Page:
Stress: although it initially seems disconnected, the constant stress of daily life makes us involuntarily tense. Thus creating contractures. As a more illustrative example, it is common in cases of bruxism, which affects the neck. Also on an emotional level, back contractions and pain appear due to carrying excessive family and work burdens.
How to treat muscle contractures?
The first thing is to rule out any kind of injury. If you have any pathology, it must be treated by a medical specialist or physiotherapist. Once we know that there is no injury, being a “mild” but annoying ailment, it can be treated by following simple steps:
In the first place, one must rest, especially avoiding the movements or mechanisms that have led to the contracture. If a repeated movement has caused the contracture, it is best to stop for a while.
The application of dry heat can help in the first moments of contracture. We can use heat bags or heating pads. With this we will get better blood supply in the area purifying the muscle and feel an immediate relief. We can also do contrast baths alternating hot and cold water. This will stimulate circulation in the area.
The use of pharmacology is a more aggressive treatment, more chemical, but with faster results. Any anti-inflammatory drug, whether taken orally or applied to the skin, will aid in the recovery of the damaged area. This should always be prescribed by a qualified medical professional. The drug will not remove the source of the problem in this case, it will only remove the symptoms.
Massages are the most effective and natural method of all those exposed above. There is no better remedy for a contracture than to put yourself in the hands of a manual therapist to eradicate the ailment. If you have a contracture, it is possible that the massage may become painful, especially in the area of the contracture. This is normal and will be relieved as the contracture improves.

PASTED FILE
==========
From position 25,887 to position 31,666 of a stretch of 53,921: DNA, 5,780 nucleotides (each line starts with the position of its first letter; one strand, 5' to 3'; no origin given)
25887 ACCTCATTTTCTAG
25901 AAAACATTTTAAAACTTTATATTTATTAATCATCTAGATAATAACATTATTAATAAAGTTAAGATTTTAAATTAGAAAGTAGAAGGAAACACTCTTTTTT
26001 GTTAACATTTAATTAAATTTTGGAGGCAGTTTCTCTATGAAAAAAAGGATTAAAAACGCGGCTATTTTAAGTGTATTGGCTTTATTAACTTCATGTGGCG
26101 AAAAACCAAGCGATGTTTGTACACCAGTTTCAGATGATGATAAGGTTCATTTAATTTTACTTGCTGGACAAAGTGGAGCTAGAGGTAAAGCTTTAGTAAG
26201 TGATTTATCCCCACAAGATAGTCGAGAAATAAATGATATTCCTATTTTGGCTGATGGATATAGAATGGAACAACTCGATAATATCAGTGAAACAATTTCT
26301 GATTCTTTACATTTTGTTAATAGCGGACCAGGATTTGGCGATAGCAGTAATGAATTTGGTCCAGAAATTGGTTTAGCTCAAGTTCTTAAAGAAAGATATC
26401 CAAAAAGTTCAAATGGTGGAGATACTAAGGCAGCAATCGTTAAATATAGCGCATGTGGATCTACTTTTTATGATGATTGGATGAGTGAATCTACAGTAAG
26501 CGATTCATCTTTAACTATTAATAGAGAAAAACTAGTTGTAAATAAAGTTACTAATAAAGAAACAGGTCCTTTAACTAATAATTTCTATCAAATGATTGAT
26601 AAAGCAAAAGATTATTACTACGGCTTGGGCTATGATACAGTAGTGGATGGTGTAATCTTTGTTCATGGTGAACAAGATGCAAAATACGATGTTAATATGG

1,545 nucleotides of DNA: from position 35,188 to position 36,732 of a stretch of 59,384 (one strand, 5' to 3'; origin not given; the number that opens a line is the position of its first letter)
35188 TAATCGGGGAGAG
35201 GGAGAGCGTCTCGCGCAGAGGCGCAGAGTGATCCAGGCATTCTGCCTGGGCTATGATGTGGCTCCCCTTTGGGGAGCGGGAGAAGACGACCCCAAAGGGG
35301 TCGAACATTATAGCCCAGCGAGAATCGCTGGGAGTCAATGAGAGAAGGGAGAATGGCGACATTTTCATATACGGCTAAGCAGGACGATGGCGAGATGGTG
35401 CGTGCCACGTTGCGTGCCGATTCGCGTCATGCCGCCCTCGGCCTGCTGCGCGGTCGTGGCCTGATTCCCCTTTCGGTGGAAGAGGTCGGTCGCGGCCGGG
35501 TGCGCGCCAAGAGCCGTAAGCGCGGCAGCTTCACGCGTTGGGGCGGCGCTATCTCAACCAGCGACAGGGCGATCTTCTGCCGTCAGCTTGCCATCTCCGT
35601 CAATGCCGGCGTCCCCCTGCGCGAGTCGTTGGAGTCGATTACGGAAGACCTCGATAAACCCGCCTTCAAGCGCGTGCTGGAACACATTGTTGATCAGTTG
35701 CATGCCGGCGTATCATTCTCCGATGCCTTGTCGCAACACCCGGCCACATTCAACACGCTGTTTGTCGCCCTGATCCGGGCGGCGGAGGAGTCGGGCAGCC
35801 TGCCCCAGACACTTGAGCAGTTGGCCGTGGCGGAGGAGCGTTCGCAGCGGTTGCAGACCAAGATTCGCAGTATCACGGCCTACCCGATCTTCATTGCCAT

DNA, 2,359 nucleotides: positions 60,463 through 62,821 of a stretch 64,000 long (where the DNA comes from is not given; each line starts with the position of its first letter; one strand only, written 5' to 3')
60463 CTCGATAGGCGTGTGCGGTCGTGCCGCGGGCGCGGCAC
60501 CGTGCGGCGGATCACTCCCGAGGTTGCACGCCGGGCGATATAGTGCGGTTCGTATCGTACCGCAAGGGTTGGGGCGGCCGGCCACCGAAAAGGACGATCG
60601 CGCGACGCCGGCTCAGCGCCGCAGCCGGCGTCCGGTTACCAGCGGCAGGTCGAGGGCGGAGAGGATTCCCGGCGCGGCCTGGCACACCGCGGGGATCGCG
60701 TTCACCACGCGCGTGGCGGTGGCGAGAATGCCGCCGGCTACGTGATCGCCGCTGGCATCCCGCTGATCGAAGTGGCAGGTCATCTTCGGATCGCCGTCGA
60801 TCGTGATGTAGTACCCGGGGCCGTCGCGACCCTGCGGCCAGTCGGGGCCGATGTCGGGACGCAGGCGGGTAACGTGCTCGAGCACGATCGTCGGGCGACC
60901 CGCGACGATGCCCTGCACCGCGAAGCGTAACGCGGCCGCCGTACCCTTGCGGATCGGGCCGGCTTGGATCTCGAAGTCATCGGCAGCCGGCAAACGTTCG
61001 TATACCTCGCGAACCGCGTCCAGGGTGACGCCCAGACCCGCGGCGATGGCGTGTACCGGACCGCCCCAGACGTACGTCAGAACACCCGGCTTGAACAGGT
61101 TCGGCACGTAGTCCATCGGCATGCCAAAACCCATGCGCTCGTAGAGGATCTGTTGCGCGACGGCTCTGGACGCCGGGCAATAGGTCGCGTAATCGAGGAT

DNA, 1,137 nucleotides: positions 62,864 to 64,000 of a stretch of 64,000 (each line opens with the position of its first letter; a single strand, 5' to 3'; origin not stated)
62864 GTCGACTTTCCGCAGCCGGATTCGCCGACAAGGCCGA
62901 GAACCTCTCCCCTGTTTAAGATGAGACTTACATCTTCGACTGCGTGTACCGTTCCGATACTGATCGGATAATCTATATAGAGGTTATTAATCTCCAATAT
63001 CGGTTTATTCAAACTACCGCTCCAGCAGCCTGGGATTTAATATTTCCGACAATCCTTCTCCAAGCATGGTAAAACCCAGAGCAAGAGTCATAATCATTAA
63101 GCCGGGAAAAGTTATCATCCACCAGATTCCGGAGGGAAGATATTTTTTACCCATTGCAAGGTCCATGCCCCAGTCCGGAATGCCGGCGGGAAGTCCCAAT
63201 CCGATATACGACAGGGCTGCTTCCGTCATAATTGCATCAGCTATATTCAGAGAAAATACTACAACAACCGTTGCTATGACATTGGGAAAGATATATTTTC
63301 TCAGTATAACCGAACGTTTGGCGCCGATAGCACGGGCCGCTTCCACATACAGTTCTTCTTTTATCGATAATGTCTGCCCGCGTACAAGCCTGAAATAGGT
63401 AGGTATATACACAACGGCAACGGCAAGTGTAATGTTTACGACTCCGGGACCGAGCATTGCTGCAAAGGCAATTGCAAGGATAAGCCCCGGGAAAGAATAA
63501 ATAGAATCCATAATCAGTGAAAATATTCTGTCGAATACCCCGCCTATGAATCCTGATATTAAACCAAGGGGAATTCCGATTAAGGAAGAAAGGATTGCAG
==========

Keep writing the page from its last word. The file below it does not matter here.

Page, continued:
Since it is acaused by overload, and since it depends on the physical conditions and habits of each person, it is not possible to predict a pattern of recovery times or massage sessions. As a general rule it can be said that the less time the contracture takes (less chronic) the better and the sooner it will evolve.
You can see an evolution in a couple of sessions with one or two days between them to assess the improvement and then propose a continuity.
How to prevent muscle contracture
If you have a tendency to suffer muscular contractures, the best thing you can do is prevent them and distance yourself from possible relapses.
If your contractures come from repeated and sustained muscle contractions for sports or work reasons, it is advisable to take small breaks to stretch and recover mobility in the areas exposed to that movement. For example, if you are sitting in front of the computer for a long time, it is important to rest every hour and a half for ten minutes walking and moving your neck and back.
Many times, we unconsciously adopt incorrect postures, whether watching TV, in the chair at work or even sleeping. Actually, on many occasions we do not even know that this or that position is not the right one. This is why it is important to inform ourselves about what good postural hygiene is and to review all the habits from the moment we get up until we are asleep to see where we can improve our health. After all, these bad postures are a cumulative evil and the more time we spend doing them, the harder it will be to correct them, not only because of habit, but because our muscles are adapting to our lifestyles.
Before undertaking any physical activity, it is important to acquire the right muscle temperature and joint activation.